Chouquettes (Sugar Puffs)

Chouquettes are little puffs of choux pastry, sprinkled with coarse sugar.

They can be bought by the weight in French bakeries, in a thin bulging paper bag. When you’re a kid, the best part is eating the sugar cristals that have collected at the bottom of the bag when the last of the chouquettes has been devoured. The proper way to do this is lick your index finger and gently pick up the cristals (be warned, you may have to fight your sister for them), until the sugar is crushed too finely and you give up, then just pour the remnants directly into your mouth, shaking the paper bag to get it all.

Chouquettes are also one of my boyfriend’s favorites, and he can tell you which bakeries around his office or in our neighborhood have reached the best standards in quality chouquettes.

When you’re a kid, the best part is eating the sugar cristals that have collected at the bottom of the bag when the last of the chouquettes has been devoured.

Having recently, and to my great delight, found a bag of the special coarse sugar that chouquettes require, Saturday afternoon found me happily setting forth on the project of making my own sugar puffs, sort of following the recipe given by this great cookbook Maxence (who knows me oh-so-well) gave me for my birthday last year, called “Les Gâteaux de Mamy” (Grandma’s cakes). I say “sort of” because I did compare this recipe with others I found on the web, and changed a few things around based on their recommendations, like I usually do.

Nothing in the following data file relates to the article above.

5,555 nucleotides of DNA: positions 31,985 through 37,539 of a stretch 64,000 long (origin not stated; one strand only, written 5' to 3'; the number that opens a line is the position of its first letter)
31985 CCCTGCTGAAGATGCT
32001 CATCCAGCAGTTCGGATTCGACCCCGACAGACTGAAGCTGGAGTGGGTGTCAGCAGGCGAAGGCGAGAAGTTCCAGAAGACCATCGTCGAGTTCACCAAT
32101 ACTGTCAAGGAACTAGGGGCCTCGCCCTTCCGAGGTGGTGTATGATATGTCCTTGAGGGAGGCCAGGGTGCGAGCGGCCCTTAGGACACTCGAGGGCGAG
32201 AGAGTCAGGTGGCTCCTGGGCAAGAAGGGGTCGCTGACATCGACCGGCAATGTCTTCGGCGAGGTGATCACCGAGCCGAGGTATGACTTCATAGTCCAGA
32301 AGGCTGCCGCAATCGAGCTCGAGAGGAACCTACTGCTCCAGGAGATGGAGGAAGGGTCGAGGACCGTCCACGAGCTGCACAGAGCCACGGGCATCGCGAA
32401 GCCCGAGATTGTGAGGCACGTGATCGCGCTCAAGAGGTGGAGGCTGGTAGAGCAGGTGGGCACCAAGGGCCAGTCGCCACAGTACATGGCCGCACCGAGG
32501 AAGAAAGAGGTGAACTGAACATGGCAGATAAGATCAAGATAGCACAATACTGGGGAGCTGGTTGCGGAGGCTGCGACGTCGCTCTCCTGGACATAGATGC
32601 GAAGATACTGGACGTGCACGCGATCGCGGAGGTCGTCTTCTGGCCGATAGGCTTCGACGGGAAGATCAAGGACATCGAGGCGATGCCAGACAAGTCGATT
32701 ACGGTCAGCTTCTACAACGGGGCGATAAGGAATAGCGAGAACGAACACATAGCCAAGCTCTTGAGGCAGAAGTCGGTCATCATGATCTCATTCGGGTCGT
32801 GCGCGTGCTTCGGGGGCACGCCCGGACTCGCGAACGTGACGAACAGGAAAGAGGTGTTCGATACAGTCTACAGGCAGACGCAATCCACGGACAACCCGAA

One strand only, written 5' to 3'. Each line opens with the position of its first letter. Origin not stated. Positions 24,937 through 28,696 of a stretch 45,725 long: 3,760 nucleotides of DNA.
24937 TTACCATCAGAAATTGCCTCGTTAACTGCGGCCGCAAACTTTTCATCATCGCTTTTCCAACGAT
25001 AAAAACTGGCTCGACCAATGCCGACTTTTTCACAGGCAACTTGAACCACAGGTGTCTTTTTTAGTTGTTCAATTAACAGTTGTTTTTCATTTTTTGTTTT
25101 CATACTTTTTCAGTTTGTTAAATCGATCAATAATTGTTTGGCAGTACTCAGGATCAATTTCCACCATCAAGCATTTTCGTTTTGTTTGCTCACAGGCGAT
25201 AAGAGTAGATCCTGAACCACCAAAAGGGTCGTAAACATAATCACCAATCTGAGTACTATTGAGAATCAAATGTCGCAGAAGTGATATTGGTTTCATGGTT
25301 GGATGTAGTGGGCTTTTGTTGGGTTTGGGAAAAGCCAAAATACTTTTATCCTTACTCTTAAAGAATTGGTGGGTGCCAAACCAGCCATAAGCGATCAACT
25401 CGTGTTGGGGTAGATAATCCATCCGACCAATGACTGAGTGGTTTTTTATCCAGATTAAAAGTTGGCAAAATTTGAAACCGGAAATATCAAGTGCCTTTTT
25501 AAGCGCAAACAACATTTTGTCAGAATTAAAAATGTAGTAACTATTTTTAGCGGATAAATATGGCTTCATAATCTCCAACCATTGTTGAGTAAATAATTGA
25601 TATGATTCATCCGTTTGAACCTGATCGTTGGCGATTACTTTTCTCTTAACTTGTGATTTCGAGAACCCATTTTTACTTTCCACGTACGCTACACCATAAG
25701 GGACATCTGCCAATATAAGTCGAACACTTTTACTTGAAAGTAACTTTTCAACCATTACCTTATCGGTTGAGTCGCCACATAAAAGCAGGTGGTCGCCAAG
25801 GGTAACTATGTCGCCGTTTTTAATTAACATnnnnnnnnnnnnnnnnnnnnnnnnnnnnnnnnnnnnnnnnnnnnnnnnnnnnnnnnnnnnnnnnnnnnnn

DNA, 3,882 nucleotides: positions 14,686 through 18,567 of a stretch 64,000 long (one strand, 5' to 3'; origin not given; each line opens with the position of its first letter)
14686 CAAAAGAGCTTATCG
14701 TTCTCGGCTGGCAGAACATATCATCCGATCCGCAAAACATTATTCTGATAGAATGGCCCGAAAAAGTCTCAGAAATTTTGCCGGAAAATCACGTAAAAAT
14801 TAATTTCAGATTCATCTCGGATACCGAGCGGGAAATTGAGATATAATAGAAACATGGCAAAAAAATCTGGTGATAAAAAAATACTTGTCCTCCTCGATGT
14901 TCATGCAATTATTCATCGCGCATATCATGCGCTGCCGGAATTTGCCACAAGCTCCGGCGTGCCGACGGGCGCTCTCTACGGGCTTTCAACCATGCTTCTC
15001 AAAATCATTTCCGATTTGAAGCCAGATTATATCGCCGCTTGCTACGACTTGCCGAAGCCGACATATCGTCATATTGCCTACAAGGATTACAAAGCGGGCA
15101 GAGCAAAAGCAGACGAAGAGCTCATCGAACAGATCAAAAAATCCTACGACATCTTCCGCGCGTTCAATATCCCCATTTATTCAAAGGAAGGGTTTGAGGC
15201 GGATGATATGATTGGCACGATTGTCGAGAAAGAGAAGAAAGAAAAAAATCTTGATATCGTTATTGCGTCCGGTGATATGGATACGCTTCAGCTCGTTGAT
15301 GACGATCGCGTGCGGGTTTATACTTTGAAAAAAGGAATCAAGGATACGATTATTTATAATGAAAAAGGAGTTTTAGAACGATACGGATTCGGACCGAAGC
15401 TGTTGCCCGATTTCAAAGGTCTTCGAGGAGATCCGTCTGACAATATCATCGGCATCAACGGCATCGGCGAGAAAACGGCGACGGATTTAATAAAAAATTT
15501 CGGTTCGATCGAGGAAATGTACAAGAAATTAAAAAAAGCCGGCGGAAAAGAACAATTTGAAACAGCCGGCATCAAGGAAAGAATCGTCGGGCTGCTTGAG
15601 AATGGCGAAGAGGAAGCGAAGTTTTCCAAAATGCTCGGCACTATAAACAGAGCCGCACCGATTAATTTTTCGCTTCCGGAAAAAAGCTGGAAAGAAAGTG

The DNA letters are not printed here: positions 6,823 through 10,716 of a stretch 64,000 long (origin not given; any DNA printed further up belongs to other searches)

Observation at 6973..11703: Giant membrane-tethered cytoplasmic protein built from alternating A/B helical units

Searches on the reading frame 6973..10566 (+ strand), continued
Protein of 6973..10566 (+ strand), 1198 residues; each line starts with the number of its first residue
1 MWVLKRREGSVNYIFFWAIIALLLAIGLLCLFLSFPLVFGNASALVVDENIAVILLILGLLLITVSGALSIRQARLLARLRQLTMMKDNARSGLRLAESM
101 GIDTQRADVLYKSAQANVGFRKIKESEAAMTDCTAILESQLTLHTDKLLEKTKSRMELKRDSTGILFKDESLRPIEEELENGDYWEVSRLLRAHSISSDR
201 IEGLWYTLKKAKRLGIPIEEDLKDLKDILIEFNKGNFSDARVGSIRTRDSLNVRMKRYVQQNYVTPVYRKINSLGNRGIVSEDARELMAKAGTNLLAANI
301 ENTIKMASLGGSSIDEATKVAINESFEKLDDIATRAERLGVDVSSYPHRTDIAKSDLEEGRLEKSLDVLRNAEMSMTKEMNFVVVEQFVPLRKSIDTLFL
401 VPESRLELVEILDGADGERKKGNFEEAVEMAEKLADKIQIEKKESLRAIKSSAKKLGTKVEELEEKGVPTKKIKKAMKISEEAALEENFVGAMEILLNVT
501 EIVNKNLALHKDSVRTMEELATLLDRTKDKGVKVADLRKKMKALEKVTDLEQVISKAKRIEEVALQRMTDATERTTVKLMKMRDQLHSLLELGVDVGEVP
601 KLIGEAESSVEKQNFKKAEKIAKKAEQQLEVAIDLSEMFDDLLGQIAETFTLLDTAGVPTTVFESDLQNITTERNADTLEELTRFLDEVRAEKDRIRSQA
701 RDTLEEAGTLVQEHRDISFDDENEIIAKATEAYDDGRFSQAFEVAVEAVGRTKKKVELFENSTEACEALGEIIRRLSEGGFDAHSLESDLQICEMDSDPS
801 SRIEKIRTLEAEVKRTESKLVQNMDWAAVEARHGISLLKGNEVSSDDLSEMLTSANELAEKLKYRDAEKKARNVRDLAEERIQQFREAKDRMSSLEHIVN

The first batch was submitted to the test of the in-house expert, who declared them yummy. He did say they were a little moister and eggier tasting than bakery-bought chouquettes, and I decided that this was because they were a little undercooked, as our oven seems to run a little colder than it says (note to self, buy an oven thermometer, find out if this is true and quit complaining). Some websites recommended to leave them to cool down a little in the turned off oven, but I am Jack’s lack of patience, and I couldn’t resist taking them out right away, which did cause them to deflate a little (no incidence on taste, of course, just looks).

So the second batch was baked at a higher temp and for longer, leaving them inside for a little while this time. (The instructions below reflect this method.) This batch turned out to be just what our tastebuds hoped for : slightly crusty yet tender little pillows that melt in your mouth, contrasting with the delicously crunchy sugar cristals.

UPDATE 1. Below is a revised recipe, as it appears in Clotilde’s Edible Adventures in Paris, my book on Paris restaurants and food shops.

UPDATE 2. I have slightly improved upon the recipe with a couple of tricks: I now sprinkle the baking sheet with pearl sugar so the chouquettes are more evenly studded, and I brush the raw chouquettes with a sugar syrup to form a slight caramelized crust on top, and help the pearl sugar adhere.

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The Magic Baker’s Store